|Publication number||US5919161 A|
|Application number||US 08/531,145|
|Publication date||Jul 6, 1999|
|Filing date||Sep 18, 1995|
|Priority date||May 4, 1994|
|Publication number||08531145, 531145, US 5919161 A, US 5919161A, US-A-5919161, US5919161 A, US5919161A|
|Inventors||E. Richard Hill, III, Glenn Davis, Brian Farley|
|Original Assignee||Devices For Vascular Intervention|
|Export Citation||BiBTeX, EndNote, RefMan|
|Patent Citations (26), Referenced by (8), Classifications (5), Legal Events (4)|
|External Links: USPTO, USPTO Assignment, Espacenet|
This patent application is a continuation-in-part of U.S. patent application Ser. U.S. Pat. No. 08/237,690, filed May 4, 1994 now U.S. Pat. No.5,499,632.
1. Field of Invention
This invention relates to catheter devices which rely on guidewires to direct the catheter to a desired location within a body. More particularly, this invention relates to guidewire controllers.
2. Previous Art
As described in U.S. Pat. Nos. 5,250,059; 5,084,010 and 4,479,952 which are specifically incorporated herein by reference, there exists a plethora of different catheter designs. Where directional atherectomy catheters are used, it is desirable to employ a guidewire to guide the catheter to the desired position within a body.
Typically, the catheter has a drive unit attached to a torque cable for rotating (or rotationally oscillating) a work element. The torque cable (cable) has a hollow interior. One end of the cable connects to the drive unit and the other end connects to the work element. Work elements include, for example, cutting devices, ablation elements and telemetry devices.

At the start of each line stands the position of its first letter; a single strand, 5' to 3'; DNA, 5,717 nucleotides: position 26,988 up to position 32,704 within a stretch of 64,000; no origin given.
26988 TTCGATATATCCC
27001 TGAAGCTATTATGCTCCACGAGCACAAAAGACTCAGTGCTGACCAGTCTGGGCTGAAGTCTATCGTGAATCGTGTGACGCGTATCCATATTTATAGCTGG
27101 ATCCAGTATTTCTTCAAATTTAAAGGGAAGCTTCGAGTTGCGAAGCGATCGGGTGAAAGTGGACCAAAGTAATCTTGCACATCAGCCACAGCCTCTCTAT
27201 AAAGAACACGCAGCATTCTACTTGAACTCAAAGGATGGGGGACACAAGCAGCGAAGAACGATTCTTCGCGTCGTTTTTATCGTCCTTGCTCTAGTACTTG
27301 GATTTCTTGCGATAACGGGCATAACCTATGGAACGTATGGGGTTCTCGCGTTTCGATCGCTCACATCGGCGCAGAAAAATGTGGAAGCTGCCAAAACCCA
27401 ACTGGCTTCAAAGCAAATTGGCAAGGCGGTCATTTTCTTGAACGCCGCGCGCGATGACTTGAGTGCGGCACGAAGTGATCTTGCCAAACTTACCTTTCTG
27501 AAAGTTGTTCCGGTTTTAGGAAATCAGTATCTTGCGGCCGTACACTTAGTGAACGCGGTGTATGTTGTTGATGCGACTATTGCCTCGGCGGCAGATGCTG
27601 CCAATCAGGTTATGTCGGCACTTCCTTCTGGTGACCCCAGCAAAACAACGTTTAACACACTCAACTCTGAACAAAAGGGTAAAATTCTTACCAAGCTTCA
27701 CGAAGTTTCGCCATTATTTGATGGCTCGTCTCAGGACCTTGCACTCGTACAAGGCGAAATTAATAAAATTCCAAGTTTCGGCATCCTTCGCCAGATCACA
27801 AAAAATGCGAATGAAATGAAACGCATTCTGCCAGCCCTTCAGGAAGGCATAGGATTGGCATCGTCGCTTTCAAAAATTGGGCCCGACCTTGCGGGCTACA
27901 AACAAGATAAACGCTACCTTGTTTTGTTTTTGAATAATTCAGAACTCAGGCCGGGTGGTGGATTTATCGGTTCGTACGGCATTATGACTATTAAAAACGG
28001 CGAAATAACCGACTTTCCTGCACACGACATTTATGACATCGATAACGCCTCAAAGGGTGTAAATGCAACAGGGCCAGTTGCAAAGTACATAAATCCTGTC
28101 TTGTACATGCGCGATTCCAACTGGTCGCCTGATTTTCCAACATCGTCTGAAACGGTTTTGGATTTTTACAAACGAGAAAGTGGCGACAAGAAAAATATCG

A guidewire slides within the hollow interior of the torque cable in order to guide the catheter into a desired location within the body. The guidewire, for example, can guide an atherectomy catheter to an occluded region in the vasculature of a human body.
The guidewire is manipulated to the desired location by rotating and feeding the guidewire from the drive unit through the torque cable. This feeding may be accomplished by hand, or otherwise.
The drive unit rotates the torque cable. A drive unit is disclosed in U.S. Pat. No. 4,771,774 which is incorporated herein by reference. A torque cable is disclosed in commonly assigned U.S. patent application Ser. No. 08/606,678 filed Feb. 2, 1996, Attorney Docket No. DEVI1434CON, the file wrapper continuation of U.S. patent application Ser. No. 08/165,058 filed Dec. 9, 1993, which is incorporated herein by reference. Rotation of the torque cable causes sympathetic rotation of the guidewire. Sympathetic rotation is the result of frictional forces developed between the rotating interior of the torque cable and the surface of the guidewire.
The torque cable can also be translated along the longitudinal axis of catheter independently of cutter rotation. Torque cable translation causes sympathetic translation of the guidewire, also known as migration. Migration of the guidewire during operation of the work element is undesirable because the guidewire may interfere with operation of the catheter and the work element. What is desired is a way of controlling the axial migration of the guidewire.
The guidewire must be able to rotate as the sympathetic action between the torque cable and guidewire may varyingly dictate. If the guidewire is kept from rotating at the proximal end, the spinning action of the torque cable against the guidewire may cause one end of the guidewire to twist and wind up with respect to the other end. This can cause the guidewire to deform and fail.
What is needed is a device for controlling guidewire migration along the torque cable. The device should allow the guidewire to spin during rotation and longitudinal motion of the torque cable. The device for controlling the guidewire migration should be adapted for use with various guidewire types, torque cables and drive systems.
It is a general object of this invention to provide a guidewire migration controller which prevents substantial migration of the guidewire through a torque cable during catheter operation.
It is another object of this invention to provide a device for controlling migration of a guidewire which adapts easily with a conventional drive unit.
It is another object of this invention to provide a guidewire migration controller which inhibits substantial migration of the guidewire without interfering with rotation of the torque cable.